We next investigated whether intravenous administration of the B21-2/10H10·tTF coaguligand could inhibit the growth of large tumors (diameter 0.8 to 1.0 cm) in mice (9). The pooled results from three separate experiments (Table 1 and Fig. 3) indicate that 38% (8 of 21) of mice receiving B21-2/10H10·tTF coaguligand had complete tumor regressions lasting 4 months or more. A further 24% (5 of 21) had reductions in tumor volume in excess of 50%. These antitumor effects were significantly greater than for all other treatment groups (P < 0.05).

Table 1.

Antitumor effects of B21-2/10H10·tTF coaguligand. The tumor growth index is the ratio of mean tumor volume on day 14 to mean tumor volume on day 0. CR, complete regression; PR, partial remission (>50% decrease in initial tumor volume); NR, no response (<50% decrease in initial tumor volume). Two-tailed P values are for differences in tumor volume (day 14) by the Mann-Whitney rank sum test; NS, not significant.

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Fig. 3.

Tumor regression induced by B21-2/10H10·tTF coaguligand. (A) Mice with C1300- (Muγ) tumors (diameter 0.8 to 1.0 cm) were given two intravenous injections of B21-2/10H10·tTF coaguligand spaced 6 days apart (arrows) (•). Mice in control groups received equivalent doses of tTF alone (□), CAMPATH-2/10H10 plus tTF (▵), or phosphate-buffered saline (ˆ). Tumor responses in mice that received B21-2/OX7 and tTF were similar to those in mice that received tTF alone and are not shown. Administration of B21-2/10H10 alone did not affect tumor growth. Each group contained 12 to 27 mice (see Table 1 for details of individual groups). Points represent the mean tumor volume per group (±SEM). (B) Gross appearance of subcutaneous tumors after treatment with B21-2/10H10·tTF coaguligand. At the time of treatment (0 hours) the tumor was pink, indicating florid vascularization. After 4 hours, the tumor appeared bruised and blackened. Over the next 8 days the tumor collapsed. By day 14, only fibrous scar tissue was visible in many of the mice.

The antitumor effect of the B21-2/10H10·tTF coaguligand was attributable in part to a nontargeted effect of tTF. Tumors in mice receiving tTF alone or mixed with control bispecific antibodies (CAMPATH-2/10H10 or B21-2/OX7) grew significantly more slowly than did tumors in mice receiving antibodies or saline alone (P < 0.05). The nontargeted effect of tTF on tumor growth presumably derives from its slight residual thrombogenic activity coupled with the endogenous thrombogenic activity of tumor vessels. However, the nontargeted effect of tTF was weak compared with the coaguligand effect. No mice receiving tTF alone had complete tumor regressions, and only 8% (1 of 12) had a partial remission.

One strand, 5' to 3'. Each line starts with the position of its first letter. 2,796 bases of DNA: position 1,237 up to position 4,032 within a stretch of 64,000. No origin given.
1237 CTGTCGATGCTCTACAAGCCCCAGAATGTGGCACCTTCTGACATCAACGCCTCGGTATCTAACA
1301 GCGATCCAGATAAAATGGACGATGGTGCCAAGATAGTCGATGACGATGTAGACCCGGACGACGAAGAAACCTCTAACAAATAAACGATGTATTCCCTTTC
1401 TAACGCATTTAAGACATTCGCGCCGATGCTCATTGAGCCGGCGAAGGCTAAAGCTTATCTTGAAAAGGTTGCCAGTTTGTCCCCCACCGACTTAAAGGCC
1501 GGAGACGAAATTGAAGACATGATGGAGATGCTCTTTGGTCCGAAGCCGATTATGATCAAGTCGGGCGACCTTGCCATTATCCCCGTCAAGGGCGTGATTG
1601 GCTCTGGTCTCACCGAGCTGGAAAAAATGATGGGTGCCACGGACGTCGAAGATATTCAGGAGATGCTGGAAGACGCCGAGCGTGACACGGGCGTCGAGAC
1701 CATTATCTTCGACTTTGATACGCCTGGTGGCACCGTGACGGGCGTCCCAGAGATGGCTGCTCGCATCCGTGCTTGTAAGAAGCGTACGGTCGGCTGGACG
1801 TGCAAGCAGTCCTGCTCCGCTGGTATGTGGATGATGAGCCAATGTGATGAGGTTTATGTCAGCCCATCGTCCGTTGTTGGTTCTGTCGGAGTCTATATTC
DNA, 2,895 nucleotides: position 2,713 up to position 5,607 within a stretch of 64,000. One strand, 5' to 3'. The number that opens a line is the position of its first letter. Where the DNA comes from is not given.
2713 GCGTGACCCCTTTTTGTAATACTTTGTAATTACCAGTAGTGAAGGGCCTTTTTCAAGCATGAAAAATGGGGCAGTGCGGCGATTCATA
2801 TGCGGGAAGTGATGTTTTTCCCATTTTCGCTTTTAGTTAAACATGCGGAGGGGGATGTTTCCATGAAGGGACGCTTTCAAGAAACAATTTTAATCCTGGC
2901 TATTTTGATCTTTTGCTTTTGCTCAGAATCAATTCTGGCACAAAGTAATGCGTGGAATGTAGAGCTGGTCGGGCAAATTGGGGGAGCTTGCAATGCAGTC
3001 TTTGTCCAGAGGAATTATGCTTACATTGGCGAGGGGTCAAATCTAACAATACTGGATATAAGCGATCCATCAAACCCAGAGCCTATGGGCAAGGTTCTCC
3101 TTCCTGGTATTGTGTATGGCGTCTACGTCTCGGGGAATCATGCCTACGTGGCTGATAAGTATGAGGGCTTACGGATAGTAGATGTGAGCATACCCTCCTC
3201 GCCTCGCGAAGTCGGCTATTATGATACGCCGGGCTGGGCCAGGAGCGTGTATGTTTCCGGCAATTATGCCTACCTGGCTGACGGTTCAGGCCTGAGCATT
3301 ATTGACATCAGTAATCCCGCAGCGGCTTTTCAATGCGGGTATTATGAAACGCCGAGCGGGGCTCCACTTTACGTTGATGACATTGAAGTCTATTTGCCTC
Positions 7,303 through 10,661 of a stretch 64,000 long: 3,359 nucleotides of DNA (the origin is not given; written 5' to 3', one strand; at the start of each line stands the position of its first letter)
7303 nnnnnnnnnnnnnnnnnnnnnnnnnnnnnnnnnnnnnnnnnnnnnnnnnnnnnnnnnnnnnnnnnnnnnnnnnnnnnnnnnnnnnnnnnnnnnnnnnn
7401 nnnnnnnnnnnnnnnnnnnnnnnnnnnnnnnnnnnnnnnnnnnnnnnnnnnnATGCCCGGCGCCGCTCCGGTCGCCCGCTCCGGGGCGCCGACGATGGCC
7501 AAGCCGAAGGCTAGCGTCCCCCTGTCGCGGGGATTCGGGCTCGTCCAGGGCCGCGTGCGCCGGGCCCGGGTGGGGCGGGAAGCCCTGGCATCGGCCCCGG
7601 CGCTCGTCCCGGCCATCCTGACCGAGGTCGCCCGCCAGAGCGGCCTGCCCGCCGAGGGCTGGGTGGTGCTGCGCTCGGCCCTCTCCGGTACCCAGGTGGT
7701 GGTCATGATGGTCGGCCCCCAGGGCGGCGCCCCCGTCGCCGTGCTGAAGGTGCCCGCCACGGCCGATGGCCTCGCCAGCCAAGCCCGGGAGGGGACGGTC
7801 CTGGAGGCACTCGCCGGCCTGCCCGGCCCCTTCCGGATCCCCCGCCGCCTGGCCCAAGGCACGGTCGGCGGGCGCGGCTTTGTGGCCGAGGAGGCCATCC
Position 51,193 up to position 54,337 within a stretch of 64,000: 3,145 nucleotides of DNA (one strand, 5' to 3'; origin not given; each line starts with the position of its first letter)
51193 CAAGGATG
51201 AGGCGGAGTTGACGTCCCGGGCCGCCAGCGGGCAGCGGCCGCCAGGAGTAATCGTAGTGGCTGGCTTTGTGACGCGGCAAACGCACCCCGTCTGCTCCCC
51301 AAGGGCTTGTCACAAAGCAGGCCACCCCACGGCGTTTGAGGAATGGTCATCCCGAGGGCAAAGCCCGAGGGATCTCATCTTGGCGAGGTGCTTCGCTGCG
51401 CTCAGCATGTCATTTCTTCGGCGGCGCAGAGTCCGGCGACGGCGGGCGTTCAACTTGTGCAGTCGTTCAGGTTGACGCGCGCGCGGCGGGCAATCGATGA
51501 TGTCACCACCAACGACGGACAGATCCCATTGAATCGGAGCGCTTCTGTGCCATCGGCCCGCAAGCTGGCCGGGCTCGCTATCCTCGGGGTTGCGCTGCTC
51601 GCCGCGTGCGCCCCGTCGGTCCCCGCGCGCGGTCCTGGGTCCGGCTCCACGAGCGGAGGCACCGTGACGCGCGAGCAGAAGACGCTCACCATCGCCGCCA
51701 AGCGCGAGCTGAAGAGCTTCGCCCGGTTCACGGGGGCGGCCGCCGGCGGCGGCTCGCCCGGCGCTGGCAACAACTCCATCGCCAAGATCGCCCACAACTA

In mice that did not show complete tumor regression after B21-2/10H10·tTF coaguligand treatment, the tumors grew back from a surviving microscopic rim of cells at the periphery of the tumor. Immunohistochemical examination of these tumors revealed that the vascular endothelium at the invading edge of the tumors lacked detectable class II antigens, consistent with a lack of thrombosis of these vessels by the coaguligand, which permitted local tumor cell survival (12). Conceivably, coadministration of a drug acting on the tumor cells themselves might improve efficacy, as we observed with another antivascular therapy (13, 14). We previously demonstrated that a powerfully cytotoxic ricin A-chain immunotoxin directed against the tumor cells themselves was virtually devoid of antitumor activity when administered to mice with large C1300(Muγ) tumors (13, 14). The lack of activity was a result of the inability of the immunotoxin to gain access to tumor cells in large tumor masses, thus attesting to the comparative effectiveness of coaguligand therapy.

Our experiments illustrate the therapeutic potential of selective initiation of the blood coagulation cascade in tumor vasculature. For clinical application, this strategy will require the identification of target molecules (antigens, receptors) that are present at sufficient density on the surface of tumor vascular endothelium but absent from normal vascular endothelium (15). Promising candidate molecules for humans include endoglin (16), endosialin (17), an endoglin-like molecule (18), a fibronectin isoform (19), an osteosarcoma-related antigen (20), CD34 (21), collagen type VIII (22), the vascular endothelial cell growth factor (VEGF) receptors (23), and VEGF itself (24). The induction of tumor infarction by targeting a thrombogen to these or other tumor endothelial cell markers represents an intriguing approach to the eradication of primary solid tumors and vascularized metastases.